In the morning we found the strong line of parapet, "Peach-Tree line," to the front of Schofield and Thomas, abandoned, and our lines were advanced rapidly close up to Atlanta.
"Julia's going to the camp-meeting, ain't she?" Henley asked, cutting a significant glance at his clerk. "Yes, she's going with Sam Willis, that Atlanta shoe-drummer. She don't care for him, mind you, Alf, but she likes to have fellows of that sort hanging on. She don't seem half as particular about who she goes with as the company I keep. She's got me where the wool is short, Alf.
I spoke for fifteen or twenty minutes, and was surprised at the close of my address to receive the hearty congratulations of the Georgia committee and of the members of Congress who were present. The Committee was unanimous in making a favourable report, and in a few days the bill passed Congress. With the passing of this bill the success of the Atlanta Exposition was assured.
It dropped over the sheer walls of the chasm, three hundred feet down, and refused to be drowned out by the rush and roar of the waters, as they leaped over the boulders, until it had accomplished its mission. For here in Prather's Mill Road burned the slow fires that kept the Government officials in Atlanta at a white heat. They were burning now.
The Tribune began printing "The Union Ticket for President, Abraham Lincoln." There remains the most diverting instance of the haste with which coats were turned. On the sixth of September, only three days after Atlanta! the very day of the great Lincoln rally, the crown of Andrew's generalship, at Fanuel Hall a report was sent out from Washington that "Senator Wade is to take the stump for Mr.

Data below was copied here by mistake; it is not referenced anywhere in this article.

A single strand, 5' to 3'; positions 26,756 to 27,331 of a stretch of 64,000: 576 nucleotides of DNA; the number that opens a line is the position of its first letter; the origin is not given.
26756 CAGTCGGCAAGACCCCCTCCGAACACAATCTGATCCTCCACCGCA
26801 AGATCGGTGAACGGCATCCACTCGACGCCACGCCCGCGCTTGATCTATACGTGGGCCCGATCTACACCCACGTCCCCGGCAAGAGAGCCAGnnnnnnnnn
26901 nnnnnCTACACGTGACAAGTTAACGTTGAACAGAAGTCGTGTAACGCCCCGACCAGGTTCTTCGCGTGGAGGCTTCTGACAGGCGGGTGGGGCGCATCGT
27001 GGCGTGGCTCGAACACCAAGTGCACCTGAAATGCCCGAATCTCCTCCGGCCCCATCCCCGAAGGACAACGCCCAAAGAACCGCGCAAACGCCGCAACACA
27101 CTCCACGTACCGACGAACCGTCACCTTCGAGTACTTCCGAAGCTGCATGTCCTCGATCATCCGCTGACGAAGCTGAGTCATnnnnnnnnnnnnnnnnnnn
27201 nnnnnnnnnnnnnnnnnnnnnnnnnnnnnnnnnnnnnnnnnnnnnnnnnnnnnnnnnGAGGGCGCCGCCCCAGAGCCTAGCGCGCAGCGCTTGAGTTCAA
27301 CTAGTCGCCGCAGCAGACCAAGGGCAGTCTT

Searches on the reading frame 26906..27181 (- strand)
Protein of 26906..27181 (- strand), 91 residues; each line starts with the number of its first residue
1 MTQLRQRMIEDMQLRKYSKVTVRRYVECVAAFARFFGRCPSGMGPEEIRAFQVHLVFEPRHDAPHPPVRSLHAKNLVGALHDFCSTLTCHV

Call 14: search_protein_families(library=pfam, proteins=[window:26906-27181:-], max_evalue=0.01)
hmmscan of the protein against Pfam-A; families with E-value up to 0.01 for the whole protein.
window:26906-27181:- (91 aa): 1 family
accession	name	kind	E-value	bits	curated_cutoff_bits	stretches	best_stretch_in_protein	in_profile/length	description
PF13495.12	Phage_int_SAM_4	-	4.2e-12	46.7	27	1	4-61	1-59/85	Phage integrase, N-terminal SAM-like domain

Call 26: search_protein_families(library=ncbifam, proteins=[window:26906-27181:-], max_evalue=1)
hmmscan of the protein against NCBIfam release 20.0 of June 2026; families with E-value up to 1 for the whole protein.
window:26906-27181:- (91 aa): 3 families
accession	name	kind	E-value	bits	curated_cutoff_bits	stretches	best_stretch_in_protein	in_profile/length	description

Mama was named Eliza too and papa George Ritchie. "When freedom was on papa went to Atlanta and got transportation to Chattanooga. I don't know why. He met me and mama. She picked me up and run away and met him. We went in a freight box. It had been a soldier's home great big house. We et on the first story out of tin pans. We had white beans or peas, crackers and coffee.
In like manner, I thought that Hood had greatly weakened his main lines inside of Atlanta, and accordingly sent repeated orders to Schofield and Thomas to make an attempt to break in; but both reported that they found the parapets very strong and full manned.
Should Johnston fall behind the Chattahoochee, I will feign to the right, but pass to the left and act against Atlanta or its eastern communications, according to developed facts. This is about as far ahead as I feel disposed, to look, but I will ever bear in mind that Johnston is at all times to be kept so busy that he cannot in any event send any part of his command against you or Banks.
Joseph Johnstone disputed every step of the advance, making it as costly as possible, but wisely refused to risk his numerically inferior army in a general engagement. He fell back slowly, making a stand here and there, till the Northern general stood before Atlanta. It was at this moment that the leaders of the Confederacy would have acted wisely in proposing terms of peace.
This line was about five miles long, and was intrenched as against a sally about as strong as was our enemy. My plan of action was to move the Army of the Tennessee to the right rapidly and boldly against the railroad below Atlanta, and at the same time to send all the cavalry around by the right and left to make a lodgment on the Macon road about Jonesboro.